This is, in fact, the argument being made by Lanza in this book. Quantum mechanical experiments reveal that the world exists as a cloud of undifferentiated, unmanifested “probability” until experienced by consciousness through senses, at which point it “collapses” into a deterministic state.
The author of this book comes down against the Many Worlds interpretation of QM.
Personally, I find the Many Worlds interpretation of QM to be more in line with the descriptions given in the Bhagavata Purana, which — in addition to the consciousness-first nature of reality, and sensory-driven wave-form collapse — deals with karma — fate and free will.
An Einsteinian block universe is experienced by living entities as a sequence of events. However, the sequence is “predetermined” in that time is a subjective experience — not an objective reality. This gives us a universe in which past, present, and future are already written, and are merely experienced sequentially. (Don’t worry if you don’t get that immediately — it took me a lot of reading about the implications of the physics arrow of time to get that).
However, QM demonstrates that quantum uncertainty exists. This is one of the issues in reconciling Newtonian/Einsteinian physics of the macro-world with the Quantum Mechanical nature of the microscopic.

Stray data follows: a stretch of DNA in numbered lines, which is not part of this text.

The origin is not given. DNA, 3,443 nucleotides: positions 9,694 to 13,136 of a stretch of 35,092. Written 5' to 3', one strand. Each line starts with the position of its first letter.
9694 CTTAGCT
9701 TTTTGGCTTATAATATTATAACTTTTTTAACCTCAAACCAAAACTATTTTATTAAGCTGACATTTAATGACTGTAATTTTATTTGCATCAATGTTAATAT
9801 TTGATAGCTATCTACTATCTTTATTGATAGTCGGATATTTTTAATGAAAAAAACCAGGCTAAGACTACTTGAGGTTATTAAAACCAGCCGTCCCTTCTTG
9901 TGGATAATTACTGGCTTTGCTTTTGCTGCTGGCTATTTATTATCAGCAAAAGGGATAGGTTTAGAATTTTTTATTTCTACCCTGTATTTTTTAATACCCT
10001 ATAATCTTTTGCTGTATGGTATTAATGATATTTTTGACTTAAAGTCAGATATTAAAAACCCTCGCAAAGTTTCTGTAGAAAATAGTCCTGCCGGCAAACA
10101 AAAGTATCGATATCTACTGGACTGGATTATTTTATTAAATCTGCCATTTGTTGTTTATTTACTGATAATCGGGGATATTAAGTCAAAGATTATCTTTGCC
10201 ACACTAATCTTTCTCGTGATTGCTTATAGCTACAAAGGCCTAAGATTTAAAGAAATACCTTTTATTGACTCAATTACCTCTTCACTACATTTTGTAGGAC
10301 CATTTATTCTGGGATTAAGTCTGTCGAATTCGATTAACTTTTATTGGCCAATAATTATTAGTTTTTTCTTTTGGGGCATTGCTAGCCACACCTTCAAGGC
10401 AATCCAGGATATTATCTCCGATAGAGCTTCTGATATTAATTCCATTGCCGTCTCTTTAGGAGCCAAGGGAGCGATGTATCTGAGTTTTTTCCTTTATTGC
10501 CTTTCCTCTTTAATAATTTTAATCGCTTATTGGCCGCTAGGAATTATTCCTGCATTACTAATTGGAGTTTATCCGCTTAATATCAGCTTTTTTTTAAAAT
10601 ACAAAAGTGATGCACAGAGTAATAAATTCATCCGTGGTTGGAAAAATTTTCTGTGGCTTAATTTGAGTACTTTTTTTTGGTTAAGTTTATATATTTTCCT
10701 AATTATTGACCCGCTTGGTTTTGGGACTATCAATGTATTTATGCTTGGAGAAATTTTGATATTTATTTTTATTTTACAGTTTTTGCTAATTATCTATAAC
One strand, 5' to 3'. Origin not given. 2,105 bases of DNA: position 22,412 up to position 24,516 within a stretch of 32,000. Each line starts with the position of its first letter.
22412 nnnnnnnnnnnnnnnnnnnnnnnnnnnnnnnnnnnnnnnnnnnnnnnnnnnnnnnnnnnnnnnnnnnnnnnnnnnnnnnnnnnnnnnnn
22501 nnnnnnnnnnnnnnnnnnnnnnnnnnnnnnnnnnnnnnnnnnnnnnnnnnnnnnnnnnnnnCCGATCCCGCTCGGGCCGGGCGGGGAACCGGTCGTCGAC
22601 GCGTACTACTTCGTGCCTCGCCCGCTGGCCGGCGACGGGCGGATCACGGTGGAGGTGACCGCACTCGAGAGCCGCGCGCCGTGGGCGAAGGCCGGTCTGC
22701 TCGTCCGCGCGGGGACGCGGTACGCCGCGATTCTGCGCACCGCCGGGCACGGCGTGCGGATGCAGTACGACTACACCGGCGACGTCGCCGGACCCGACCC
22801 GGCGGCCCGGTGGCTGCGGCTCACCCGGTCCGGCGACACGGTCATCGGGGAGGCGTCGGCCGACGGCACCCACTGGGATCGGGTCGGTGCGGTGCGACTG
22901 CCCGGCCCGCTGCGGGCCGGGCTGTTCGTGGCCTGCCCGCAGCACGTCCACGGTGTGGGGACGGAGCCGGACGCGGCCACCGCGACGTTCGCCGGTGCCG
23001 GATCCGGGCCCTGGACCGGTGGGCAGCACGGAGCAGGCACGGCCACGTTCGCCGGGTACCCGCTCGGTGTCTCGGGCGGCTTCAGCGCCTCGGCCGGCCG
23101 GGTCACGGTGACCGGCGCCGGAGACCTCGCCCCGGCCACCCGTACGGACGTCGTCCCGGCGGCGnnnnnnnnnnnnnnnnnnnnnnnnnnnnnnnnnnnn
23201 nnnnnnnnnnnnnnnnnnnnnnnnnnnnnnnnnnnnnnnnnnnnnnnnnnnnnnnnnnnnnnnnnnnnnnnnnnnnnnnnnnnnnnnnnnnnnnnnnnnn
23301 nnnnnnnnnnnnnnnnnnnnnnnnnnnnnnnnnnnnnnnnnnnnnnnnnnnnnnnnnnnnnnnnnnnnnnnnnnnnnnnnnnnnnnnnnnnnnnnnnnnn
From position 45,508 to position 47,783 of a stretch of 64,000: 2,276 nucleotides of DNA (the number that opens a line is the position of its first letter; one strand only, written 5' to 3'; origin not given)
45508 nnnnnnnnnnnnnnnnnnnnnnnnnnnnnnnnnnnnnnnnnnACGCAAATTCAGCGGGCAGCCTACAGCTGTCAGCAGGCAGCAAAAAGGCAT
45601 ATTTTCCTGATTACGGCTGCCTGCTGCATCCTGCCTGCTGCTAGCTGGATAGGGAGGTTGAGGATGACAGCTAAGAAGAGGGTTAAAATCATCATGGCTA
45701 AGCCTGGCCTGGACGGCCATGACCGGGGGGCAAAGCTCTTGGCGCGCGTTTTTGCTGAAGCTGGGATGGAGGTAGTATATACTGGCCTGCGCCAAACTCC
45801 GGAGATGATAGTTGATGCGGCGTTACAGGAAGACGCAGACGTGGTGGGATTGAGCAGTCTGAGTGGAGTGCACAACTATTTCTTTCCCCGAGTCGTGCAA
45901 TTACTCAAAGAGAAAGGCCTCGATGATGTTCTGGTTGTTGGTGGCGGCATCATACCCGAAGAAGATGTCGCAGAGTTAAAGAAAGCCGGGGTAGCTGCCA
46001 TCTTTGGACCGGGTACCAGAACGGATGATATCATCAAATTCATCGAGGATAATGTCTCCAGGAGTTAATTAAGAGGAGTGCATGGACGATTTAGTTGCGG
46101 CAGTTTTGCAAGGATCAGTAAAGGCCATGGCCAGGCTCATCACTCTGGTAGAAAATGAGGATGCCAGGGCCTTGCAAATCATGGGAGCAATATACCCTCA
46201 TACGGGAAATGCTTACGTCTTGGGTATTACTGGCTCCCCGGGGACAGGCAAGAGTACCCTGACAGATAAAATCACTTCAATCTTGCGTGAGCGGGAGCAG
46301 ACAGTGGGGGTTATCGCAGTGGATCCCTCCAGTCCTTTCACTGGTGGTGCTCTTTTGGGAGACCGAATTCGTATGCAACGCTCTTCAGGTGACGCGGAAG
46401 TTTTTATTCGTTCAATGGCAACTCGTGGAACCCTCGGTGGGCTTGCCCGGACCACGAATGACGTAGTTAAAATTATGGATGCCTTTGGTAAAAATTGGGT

The Many Worlds interpretation of QM allows that an unlimited number of static, predetermined Einsteinian block universes exist, but which universe you are in can change at every moment.
Exactly this scenario is described in Bhagavad-gita, where Arjuna is shown “the Universal Form” — a vision of the Einsteinian block universe in which past, present, and future are all present and visible. He is told that the fate of his enemies is already sealed, but he has the free will to become the agent of that fate. The stage is set, the script is written, but the casting is open. In this model predetermination and free will co-exist, as they do in a Choose-Your-Own-Adventure. All the paths are there, already written; but which one you are on can change.
The factors that influence the flow of a living entity through different paths (different universes == different fates) are discussed in Srimad Bhagavatam, Bhagavad-gita, and many other texts of Buddhist and Vedic-derivation.
I’m looking forward to the book that builds on Lanza’s offering with a more detailed exposition of the relationship between relativity, QM, and consciousness; the insights available in Eastern philosophies, and the issues of fate and free will.
In some universes, there will be a Josh Wulf reading it. In others, Josh Wulf will be the writer. I wonder which one I will experience?